The eugregarines are usually divided between three suborders. Two of these, the Septatorina and Aseptatorina, include the great majority of species and are distinguished (as their names suggest) by the presence or absence of septae dividing the cell into sections. The third suborder includes the single small genus Siedlickia, parasites of marine annelids, which differs from other eugregarines in that it does not go through syzygy; instead, reproductive cells are budded directly off the mature feeding cells. The relationships between the three suborders are largely unknown; the Aseptatorina in particular seems to be defined largely by plesiomorphies. Clopton (2009) argued for a marine ancestry of eugregarines as a whole, and that the radiation of the septate eugregarines had been driven by adaptations of the gametocyst allowing their transmission in freshwater and terrestrial habitats. However, both the aseptate and septate eugregarines include parasites of marine, freshwater and terrestrial hosts. The fact that Clopton did not refer in 2009 to the marine members of the Septatorina (in the Porosporidae and various families of the Gregarinoidea) is somewhat bemusing as he himself had reviewed them some years earlier in his 2002 chapter on the eugregarines for The Illustrated Guide to the Protozoa. It is possible that he simply assumed the marine species to sit outside the terrestrial-freshwater clade, but it would have been nice for hime to say so.
Ignorance of the marine eugregarines does seem to be a theme, though: they're definitely less well-studied than the parasites of terrestrial species. Not that the latter can claim to have been exhaustively studied either: as noted by Clopton (2002), while over 1600 species of eugregarine have been described, only a fraction (much less than one percent) of potential hosts have been investigated for their presence. As almost every investigation of a new host results in the description of new parasite species, it is possible that the total number of eugregarine species out there ranks in the millions. Eugregarines are morphologically and behaviourally diverse. Attachment to the cells of the host's intestinal lining is via a structure called the epimerite, which may be a simple nubbin or may be a complex branching, fingered, collared or dart-like structure. When not attached to the host cell, most eugregarines move by gliding, but the worm-like Selenidiidae move by nondirectional swinging or thrashing. Many taxa are all distinguished by the characteristics of their syzygy. They may connect end to end, or they may lie top-to-tail. Members of the septate superfamily Gregarinoidea form associations some time before entering actual syzygy, so they are often found connected (whereas other taxa that do not become conjoined until the point of syzygy are more often found as isolated cells). Syzygy is most often between two individuals, but some Gregarinoidea regularly form associations of three or more. At least one species, Hirmocystis polymorpha, has been found in head-to-tail chains of up to twelve individuals. Whether such polygamous associations lead to all the individuals involved combining to form one gametocyst, or whether some form of competition occurs to whittle them down to a single victorious pair, is something I haven't yet discovered.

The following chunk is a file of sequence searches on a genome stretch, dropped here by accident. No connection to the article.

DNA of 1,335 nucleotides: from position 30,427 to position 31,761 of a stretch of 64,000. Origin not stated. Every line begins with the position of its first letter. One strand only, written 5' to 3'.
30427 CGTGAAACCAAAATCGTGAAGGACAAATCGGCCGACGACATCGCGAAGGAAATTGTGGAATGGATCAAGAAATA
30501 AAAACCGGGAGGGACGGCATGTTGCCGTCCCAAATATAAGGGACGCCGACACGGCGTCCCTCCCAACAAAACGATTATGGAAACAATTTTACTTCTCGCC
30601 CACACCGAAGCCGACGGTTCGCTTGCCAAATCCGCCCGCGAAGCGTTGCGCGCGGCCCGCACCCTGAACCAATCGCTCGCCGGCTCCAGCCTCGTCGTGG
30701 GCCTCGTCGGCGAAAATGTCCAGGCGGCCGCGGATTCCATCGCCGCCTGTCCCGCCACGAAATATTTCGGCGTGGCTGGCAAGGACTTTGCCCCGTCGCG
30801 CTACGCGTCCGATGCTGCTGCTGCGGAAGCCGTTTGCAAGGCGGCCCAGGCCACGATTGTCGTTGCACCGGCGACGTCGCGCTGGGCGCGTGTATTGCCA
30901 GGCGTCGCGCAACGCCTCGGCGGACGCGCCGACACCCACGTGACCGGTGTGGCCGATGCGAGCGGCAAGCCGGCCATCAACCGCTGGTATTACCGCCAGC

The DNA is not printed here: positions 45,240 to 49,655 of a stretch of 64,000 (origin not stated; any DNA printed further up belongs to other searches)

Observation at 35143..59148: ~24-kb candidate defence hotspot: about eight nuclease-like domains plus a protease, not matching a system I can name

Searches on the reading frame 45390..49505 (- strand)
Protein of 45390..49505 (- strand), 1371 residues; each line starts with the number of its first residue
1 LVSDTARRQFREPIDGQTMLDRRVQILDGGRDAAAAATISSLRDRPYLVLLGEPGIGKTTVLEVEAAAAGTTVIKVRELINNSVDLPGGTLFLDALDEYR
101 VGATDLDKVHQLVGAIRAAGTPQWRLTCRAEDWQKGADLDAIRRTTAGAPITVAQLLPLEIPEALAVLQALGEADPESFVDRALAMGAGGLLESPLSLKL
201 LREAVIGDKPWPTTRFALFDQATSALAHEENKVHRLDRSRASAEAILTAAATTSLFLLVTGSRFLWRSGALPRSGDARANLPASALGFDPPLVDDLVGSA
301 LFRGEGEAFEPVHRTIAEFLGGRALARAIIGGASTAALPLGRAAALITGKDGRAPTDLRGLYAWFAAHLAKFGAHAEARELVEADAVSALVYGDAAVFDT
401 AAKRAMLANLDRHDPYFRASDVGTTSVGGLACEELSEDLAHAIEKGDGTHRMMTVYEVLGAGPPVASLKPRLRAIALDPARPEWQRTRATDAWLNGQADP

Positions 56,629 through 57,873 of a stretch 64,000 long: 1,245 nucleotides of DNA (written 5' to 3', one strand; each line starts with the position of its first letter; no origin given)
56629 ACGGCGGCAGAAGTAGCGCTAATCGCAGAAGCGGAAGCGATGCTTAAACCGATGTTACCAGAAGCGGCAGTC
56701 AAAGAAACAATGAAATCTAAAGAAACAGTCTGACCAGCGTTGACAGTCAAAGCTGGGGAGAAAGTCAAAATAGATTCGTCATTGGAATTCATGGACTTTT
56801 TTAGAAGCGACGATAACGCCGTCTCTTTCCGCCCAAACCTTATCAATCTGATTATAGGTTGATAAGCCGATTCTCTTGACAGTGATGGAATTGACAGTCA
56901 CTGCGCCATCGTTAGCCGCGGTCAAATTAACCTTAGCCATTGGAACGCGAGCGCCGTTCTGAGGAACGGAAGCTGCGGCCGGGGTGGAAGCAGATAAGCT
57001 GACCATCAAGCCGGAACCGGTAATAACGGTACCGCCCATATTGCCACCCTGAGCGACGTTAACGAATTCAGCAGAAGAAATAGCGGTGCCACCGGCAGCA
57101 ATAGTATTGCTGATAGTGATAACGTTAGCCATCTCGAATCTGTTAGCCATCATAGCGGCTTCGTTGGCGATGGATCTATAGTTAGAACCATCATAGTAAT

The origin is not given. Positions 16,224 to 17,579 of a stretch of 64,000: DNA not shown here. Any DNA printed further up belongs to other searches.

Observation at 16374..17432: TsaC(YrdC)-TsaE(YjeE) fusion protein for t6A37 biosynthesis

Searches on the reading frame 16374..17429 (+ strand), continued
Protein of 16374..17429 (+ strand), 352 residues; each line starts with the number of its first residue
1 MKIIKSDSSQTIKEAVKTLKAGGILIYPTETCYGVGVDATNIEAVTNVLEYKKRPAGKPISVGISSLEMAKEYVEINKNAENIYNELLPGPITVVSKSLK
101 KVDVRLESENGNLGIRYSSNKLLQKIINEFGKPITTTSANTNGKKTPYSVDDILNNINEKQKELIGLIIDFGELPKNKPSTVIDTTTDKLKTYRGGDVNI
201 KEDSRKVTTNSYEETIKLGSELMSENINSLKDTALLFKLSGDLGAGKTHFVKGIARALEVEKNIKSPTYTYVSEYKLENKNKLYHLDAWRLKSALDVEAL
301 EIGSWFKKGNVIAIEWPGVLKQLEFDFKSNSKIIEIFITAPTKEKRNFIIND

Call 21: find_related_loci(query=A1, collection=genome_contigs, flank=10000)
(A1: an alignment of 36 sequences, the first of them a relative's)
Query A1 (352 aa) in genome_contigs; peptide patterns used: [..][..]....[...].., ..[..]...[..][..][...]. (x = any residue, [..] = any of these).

Clopton, R. E. 2002. Order Eugregarinorida Léger, 1900. In: Lee, J. J., G. Leedale, D. Patterson & P. C. Bradbury (eds) Illustrated Guide to the Protozoa, 2nd ed., vol. 1 pp. 205–288. Society of Protozoologists: Lawrence (Kansas).
Clopton, R. E. 2009. Phylogenetic relationships, evolution, and systematic revision of the septate gregarines (Apicomplexa: Eugregarinorida: Septatorina). Comp. Parasitol. 76 (2): 167–190.